By Michael A. Smith, MDHealthcare corruption is bankrupting our country. In this post, we’ll expose three forms of corruption that, if addressed immediately, could actually save us billions of dollars a year. We know how to fix the problem.
The question is will we fix the problem?
Healthcare Corruption #1: Skyrocketing Drug PricesPrescription drugs cost too much. Now there’s many reasons for this, but our founder William Faloon believes one major reason is Big Pharma’s attack on generic drugs. These billion dollar companies use disgusting methods to inflate drug prices by filing frivolous lawsuits against generic drug makers.
What this ultimately accomplishes is the delay of cheaper, yet safe and effective generic versions of drugs from reaching the market. Each day a court delays the approval of a lower-cost generic, which can enable a pharmaceutical company to earn millions of dollars in illicit revenue.
Mr. Faloon writes, “It becomes cost-efficient for pharmaceutical companies to initiate limitless made-up claims against generic makers knowing that legal fees are far less than the profits earned each extra day that its expired-patent drug retains market exclusivity.”1
Once the generic maker defeats the imaginary claims, it then has to charge more to the consumer because of the millions of dollars it was forced to squander on legal fees. This is just one reason why generic drugs cost far more than they should.
Healthcare Corruption #2: Reactive MedicineAllopathic medical schools produce reactive doctors. This means that your medical doctor is trained to identify a problem and correct it only after you present with symptoms. Basically, your doctor is reacting to your problem.
This philosophical approach to medicine is founded in an old, archaic tradition established long ago that human physiology and disease is dictated by a linear cause-effect relationship. Now in some cases this is true. Take for instance a wet, sputum-filled cough that an older woman develops in a nursing home. The cause is pneumococcus bacteria; the effect is a pus-filled lung, called pneumonia.
In this specific case, there is a simpler “cause and effect” relationship that requires a quick thinking, reactionary doctor to successfully solve her problem. However, so many of our health issues fail to follow this cause-effect relationship. As a matter of fact, most age-related diseases are multifactorial, meaning there are many factors involved in the development of the disease.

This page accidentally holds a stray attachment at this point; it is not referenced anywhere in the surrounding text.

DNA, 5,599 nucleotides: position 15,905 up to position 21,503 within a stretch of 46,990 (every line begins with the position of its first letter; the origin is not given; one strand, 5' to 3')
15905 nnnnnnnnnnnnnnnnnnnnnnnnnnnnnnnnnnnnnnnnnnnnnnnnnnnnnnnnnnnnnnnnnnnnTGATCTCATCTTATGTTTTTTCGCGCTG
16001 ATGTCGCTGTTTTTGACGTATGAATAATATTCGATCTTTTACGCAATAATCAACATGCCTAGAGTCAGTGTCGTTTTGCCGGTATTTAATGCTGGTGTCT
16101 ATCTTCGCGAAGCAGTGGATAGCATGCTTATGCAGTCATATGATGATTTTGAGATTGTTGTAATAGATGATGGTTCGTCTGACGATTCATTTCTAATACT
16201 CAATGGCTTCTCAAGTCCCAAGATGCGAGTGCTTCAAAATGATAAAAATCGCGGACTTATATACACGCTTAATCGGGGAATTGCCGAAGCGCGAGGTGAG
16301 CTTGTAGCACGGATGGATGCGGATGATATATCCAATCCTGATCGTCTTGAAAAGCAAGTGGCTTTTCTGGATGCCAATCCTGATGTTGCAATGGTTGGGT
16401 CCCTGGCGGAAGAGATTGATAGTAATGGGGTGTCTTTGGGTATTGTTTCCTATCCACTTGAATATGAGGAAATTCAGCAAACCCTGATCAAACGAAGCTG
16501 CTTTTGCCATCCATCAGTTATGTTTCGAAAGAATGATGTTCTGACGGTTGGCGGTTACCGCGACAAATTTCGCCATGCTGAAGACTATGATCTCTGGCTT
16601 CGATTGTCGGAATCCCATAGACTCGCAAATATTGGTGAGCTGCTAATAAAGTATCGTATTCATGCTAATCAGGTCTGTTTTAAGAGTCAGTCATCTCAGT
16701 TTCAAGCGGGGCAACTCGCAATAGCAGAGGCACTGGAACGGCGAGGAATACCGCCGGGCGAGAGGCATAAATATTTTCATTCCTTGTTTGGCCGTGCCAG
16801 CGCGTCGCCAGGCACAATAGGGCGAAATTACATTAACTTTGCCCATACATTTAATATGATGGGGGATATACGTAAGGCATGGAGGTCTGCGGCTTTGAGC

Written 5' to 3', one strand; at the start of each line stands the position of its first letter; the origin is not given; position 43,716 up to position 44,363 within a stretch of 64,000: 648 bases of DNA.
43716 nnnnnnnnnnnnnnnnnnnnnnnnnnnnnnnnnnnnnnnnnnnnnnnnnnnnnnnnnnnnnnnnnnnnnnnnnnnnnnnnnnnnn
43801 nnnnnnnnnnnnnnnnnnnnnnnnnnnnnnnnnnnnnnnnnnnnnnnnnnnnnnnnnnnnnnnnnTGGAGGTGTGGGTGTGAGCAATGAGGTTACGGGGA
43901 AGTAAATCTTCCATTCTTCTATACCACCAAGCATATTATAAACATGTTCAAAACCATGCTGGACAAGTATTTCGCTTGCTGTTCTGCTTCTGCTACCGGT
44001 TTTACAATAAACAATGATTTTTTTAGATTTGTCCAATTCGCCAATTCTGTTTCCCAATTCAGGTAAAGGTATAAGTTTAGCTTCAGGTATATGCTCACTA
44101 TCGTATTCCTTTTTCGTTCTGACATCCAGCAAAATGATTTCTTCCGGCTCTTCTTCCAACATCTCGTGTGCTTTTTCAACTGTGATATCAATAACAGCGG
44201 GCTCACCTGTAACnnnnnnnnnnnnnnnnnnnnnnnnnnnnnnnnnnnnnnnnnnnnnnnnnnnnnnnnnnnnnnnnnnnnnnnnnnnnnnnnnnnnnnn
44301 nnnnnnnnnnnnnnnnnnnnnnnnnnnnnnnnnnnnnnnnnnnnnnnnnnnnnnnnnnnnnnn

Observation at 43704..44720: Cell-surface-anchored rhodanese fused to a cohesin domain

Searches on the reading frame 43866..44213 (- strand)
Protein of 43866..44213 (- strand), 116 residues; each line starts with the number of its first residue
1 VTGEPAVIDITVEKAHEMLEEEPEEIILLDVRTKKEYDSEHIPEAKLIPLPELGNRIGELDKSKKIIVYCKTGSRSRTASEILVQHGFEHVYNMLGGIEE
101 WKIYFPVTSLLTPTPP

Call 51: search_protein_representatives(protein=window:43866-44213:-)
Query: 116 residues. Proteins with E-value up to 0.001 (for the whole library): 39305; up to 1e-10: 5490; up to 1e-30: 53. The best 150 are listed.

Reactive medicine fails to appropriately address the diseases we face today. What we need is a complete paradigm shift in thinking. We need to be way more proactive. How do we do this? By focusing on disease prevention.
We firmly believe that healthier lifestyles, improved diets, adequate exercise and supplementation could save our country billions of dollars a year. But do we have the courage to admit that we need to change? Do we have the wherewithal to completely change our medical education curriculum? We certainly hope so.
Healthcare Corruption #3: FDA Failed Modes of OperationThe way the FDA operates on a daily basis is so flawed that it’s actually driving up healthcare costs. First off, FDA panel members are part-time employees and do not have the time to fully research and analyze new drug applications. This means that bad drugs and broken devices are often approved when there’s clear evidence that they should have been denied.
The financial ties between FDA panel members, their educational institutions, and the drug companies is another reason that we’re experiencing rising healthcare costs. These questionable relationships create a flagrant conflict of interest as drug approvals or rejections are based on financial bias. Once again, bad drugs get approved.
And lastly, FDA panel members are paid by big pharma to make presentations at conferences and at national society meetings. Once again, we see a huge influence on the approval of bad drugs that end up costing the consumer in the long-run.
We’d love to start an honest debate on the issues listed above. Any takers?
- Life Extension Magazine. 2012 Mar;18(3):7.
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